A METAR observation taken at La Grande, Oregon (elevation 2,717 feet, approximately 19 nautical miles west of the accident site) at 1735 reported the following conditions: winds from 150 degrees true at 7 knots; visibility 10 statute miles; clear skies; temperature 30 degrees C; dewpoint 3 degrees C; and altimeter 30.02 inches Hg. A remark in the observation indicated a wind shift (from 110 degrees to 150 degrees, based on the previous METAR at 1655) occurred at 1720. Based on the conditions reported in this observation, the La Grande density altitude at 1735 was computed to be approximately 5,000 feet.
In its report to the NTSB, the CAP reported that other pilots in the area gave weather conditions at the accident site as a ceiling of 6,600 feet broken with visibility 10 miles or greater, light turbulence, and no precipitation or restrictions to visibility.
The aircraft wreckage was examined at the accident site by investigators from the NTSB, Cessna Aircraft, and Teledyne Continental Motors on July 15, 1999. The accident site was located at the 5,400-foot level in the Chaparral Creek canyon to the east of the generally northwest-flowing Minam River, and was approximately 3 nautical miles east of the Red’s Wallowa Horse Ranch private airstrip. Chaparral Creek drains generally southwest, emptying into the Minam River at an elevation of approximately 3,670 feet slightly less than 2 nautical miles from the accident site. Terrain in the Chaparral Creek canyon rises to peak elevations of 5,765 feet approximately 3/4 mile west of the accident site, approximately 7,545 feet slightly less than 1 mile north of the accident site, approximately 7,670 feet slightly less than 1 mile east of the accident site, and 6,613 feet just over 1/2 mile southeast of the accident site.
The main wreckage (consisting of the empennage, the inboard section of right wing with inboard aileron section and flap, a burned central section, and the engine and propeller) was located on heavily wooded, sloping terrain that sloped upward in a generally south-to-north direction at a slope angle measured at 18 degrees. A group of trees with freshly broken tops was observed approximately 93 feet down slope from the main wreckage. The magnetic azimuth from this group of broken trees to the main wreckage was measured at 330 degrees magnetic. The vertical angle from the main wreckage up to the tops of this group of trees was measured at 22 to 26 degrees above horizontal. The main wreckage was generally oriented on the same heading as the line from the broken trees to the main wreckage.
The outboard sections of both wings, the outboard section of the right aileron, and the right wingtip fairing were found on either side of the line from the group of broken trees to the main wreckage, within a lateral distance of about 33 feet of the line. An area of burned ground approximately 30 feet in diameter extended around the main wreckage, and within the main wreckage, the fuselage from the empennage to the engine firewall and the inboard wing sections were largely destroyed by fire. However, the flaps were observed to be down about 10 to 15 degrees. Most flight instruments were destroyed or unreadable except for the attitude indicator and the directional gyro (DG). The attitude indicator was captured at about 150 degrees left bank and 10 degrees nose low, and the DG indicated about 270 degrees. Additionally, the 10,000-foot pointer of the aircraft’s altimeter was observed pointing to approximately 5,900 feet, with the altimeter setting window set to 30.03 inches Hg (the altimeter’s 1,000-foot and 100-foot pointers were missing.)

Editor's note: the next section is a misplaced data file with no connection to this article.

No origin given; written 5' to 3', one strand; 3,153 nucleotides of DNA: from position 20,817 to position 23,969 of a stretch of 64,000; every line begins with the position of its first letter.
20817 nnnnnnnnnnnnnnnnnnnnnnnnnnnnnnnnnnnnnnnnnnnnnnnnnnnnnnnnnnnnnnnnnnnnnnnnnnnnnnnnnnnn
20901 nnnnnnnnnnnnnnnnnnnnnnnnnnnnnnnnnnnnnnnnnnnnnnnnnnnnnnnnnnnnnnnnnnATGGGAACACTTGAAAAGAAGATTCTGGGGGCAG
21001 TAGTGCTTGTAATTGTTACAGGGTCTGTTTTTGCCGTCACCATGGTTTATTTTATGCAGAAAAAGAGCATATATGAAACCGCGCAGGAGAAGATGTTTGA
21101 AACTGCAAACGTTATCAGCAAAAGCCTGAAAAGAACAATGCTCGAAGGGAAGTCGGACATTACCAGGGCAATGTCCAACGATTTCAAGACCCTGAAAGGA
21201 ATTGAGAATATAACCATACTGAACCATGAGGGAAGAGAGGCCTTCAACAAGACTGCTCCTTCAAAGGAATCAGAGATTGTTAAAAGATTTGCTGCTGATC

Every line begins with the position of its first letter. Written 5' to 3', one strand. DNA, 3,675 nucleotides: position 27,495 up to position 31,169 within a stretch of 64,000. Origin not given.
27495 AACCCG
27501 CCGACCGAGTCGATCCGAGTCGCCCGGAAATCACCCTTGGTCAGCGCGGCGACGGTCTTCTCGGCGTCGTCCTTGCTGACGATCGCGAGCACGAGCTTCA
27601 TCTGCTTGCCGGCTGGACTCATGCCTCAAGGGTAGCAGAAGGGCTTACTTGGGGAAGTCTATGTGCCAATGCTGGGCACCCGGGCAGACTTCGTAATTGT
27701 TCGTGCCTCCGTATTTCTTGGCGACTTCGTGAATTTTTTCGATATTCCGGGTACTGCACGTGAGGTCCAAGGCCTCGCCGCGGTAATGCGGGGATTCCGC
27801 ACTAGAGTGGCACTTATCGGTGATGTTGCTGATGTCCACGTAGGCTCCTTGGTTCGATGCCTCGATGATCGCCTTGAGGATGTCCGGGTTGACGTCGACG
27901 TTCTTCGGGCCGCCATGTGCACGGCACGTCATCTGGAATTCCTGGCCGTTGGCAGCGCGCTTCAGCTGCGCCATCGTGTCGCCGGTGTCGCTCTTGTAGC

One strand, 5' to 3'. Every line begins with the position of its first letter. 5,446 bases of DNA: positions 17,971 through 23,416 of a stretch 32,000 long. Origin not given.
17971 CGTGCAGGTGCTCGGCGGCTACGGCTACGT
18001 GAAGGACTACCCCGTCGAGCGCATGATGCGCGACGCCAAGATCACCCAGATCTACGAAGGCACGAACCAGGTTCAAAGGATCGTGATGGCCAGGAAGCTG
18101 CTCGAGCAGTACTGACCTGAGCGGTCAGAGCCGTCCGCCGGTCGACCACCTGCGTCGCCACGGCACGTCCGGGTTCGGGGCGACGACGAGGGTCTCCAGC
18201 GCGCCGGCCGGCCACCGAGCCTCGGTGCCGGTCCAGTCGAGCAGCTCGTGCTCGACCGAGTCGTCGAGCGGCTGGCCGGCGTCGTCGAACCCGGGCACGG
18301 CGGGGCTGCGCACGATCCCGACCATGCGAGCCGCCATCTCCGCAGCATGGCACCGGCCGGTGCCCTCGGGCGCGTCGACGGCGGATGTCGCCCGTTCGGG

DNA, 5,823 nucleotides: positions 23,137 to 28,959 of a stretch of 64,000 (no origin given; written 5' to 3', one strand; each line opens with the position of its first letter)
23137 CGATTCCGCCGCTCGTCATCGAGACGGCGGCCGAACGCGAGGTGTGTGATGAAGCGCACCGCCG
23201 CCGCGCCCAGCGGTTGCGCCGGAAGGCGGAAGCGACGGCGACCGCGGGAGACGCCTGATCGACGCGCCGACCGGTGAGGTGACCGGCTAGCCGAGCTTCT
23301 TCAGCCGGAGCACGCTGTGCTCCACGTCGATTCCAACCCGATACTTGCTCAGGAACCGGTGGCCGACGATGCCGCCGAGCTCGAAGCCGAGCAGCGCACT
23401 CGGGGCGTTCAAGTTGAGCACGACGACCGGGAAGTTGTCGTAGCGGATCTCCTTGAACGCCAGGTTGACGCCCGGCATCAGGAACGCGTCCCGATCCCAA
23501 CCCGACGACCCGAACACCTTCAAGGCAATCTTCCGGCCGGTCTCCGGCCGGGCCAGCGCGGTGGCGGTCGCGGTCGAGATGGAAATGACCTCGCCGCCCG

The engine, which was fire-damaged, was found in the ground in approximately a 150-degree left bank/10 to 20 degrees nose-low attitude, generally consistent with the indication noted on the attitude indicator. The propeller remained attached to the engine. One propeller blade was bent aft about 5 degrees and was twisted. The other was bent back about 15 degrees at mid-span and then bent forward slightly at the blade tip. Both blades had some degree of leading edge damage and chordwise scratching and/or polishing. The two propeller blades were about 10 to 20 degrees out of opposition with one another. An on-site examination of the engine revealed no evidence of pre-impact engine malfunction. Additionally, a fresh, flat-faced “saw-type” cut was noted through a felled tree of approximately 6 to 8 inches diameter at the accident site.
On-site examination of the remnants of the flight control system revealed no evidence of pre-impact failures of that system.
A post-crash fire consumed much of the center portion of the Civil Air Patrol aircraft, from the engine firewall aft to the empennage, along with portions of the inboard wing structure. The post-crash fire also burned or scorched trees and vegetation in the immediate vicinity of the crash site, which is located in a U.S. Forest Service Wilderness Area. During the on-site examination, investigators examined the wreckage for evidence of inflight fire and none was found.
MEDICAL AND PATHOLOGICAL INFORMATION
Autopsies on both Civil Air Patrol pilots were conducted by the Oregon State Medical Examiner’s Office, Portland, Oregon, on June 17, 1999. The cause of the pilot’s death was determined to be “blunt impact injuries of head and trunk”, and the cause of the mentor’s death was determined to be “blunt force injuries.”
Toxicology testing on the Civil Air Patrol pilot was conducted by the FAA Civil Aeromedical Institute (CAMI), Oklahoma City, Oklahoma. The CAMI toxicology tests screened for legal and illegal drugs and detected the following: 0.362 ug/ml Diphenhydramine in the pilot’s heart, and 0.069 ug/ml Diphenhydramine in the pilot’s liver. Diphenhydramine is an antihistamine, commonly used in over-the-counter cold and allergy preparations. The CAMI toxicology tests on the pilot did not screen for carbon monoxide, cyanide, or volatiles.
Toxicology testing on the mentor was also conducted by CAMI. The CAMI toxicology tests on the mentor screened for legal and illegal drugs, and detected none. The CAMI toxicology tests on the mentor did not screen for carbon monoxide, cyanide, or volatiles.